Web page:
All is said in the title! The only problem I really have is that you have to keep doing the right things forever in order to keep insomnia at bay. I've pretty much suffered from insomnia my whole life but without really realising what it was.

With chronic illnesses you don't really notice how bad you are until you get better. If you've been this way for years how would you know the difference. I suffer a lot from anxiety but again it is a sort of anxiety that is so normal to me that I don't even really feel it on a conscious level. It has become part of me.

My battle against insomnia really started as a battle against anxiety. I read a lot about bioenergetics and understood that apparently you can be so dissociated from your body that you basically don't feel anymore at least not at the same intensity as other people. So that makes you oblivious of what your body is going through, in other words you could be exhausted and not even know it, you could be super anxious and not even know it.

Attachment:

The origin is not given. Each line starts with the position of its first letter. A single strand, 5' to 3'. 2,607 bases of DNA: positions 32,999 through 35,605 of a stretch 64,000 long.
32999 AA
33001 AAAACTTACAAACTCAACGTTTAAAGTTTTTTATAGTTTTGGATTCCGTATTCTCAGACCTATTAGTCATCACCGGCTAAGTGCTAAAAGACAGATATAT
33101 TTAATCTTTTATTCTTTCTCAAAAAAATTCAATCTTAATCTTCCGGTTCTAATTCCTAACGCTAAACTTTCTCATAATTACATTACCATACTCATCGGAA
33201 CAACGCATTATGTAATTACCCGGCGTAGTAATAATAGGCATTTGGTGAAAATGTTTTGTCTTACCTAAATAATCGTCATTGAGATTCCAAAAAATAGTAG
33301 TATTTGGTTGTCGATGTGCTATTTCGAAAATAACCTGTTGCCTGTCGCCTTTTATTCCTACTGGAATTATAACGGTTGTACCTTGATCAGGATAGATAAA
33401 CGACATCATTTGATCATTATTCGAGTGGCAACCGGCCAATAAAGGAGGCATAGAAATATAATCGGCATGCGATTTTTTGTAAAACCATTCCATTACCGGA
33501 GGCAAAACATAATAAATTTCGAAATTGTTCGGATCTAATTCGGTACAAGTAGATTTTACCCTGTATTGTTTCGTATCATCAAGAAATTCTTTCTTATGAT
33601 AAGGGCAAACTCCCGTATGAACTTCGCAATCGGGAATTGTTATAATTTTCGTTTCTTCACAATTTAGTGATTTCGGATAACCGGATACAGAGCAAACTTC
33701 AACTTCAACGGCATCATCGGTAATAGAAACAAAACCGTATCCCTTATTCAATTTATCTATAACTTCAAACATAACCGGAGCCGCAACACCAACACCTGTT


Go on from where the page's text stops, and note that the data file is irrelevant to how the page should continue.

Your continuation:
That was a big thing for me because when I went to bed I didn't feel my exhaustion and so couldn't sleep profoundly. The problem isn't about being tired enough, the problem is about FEELING that you are tired enough, big difference.

In my case the objective here was to shut down my mind and be receptive of my body.

Meditation for example has been awesome for me in that regard. I felt for the first time in my life that I actually wanted to sleep because it would be an enjoyable experience.

I've read a lot but my favorite books on insomnia have been "The effortless sleep method" by Sacha Stephens.

This book has inspired me to write this article.

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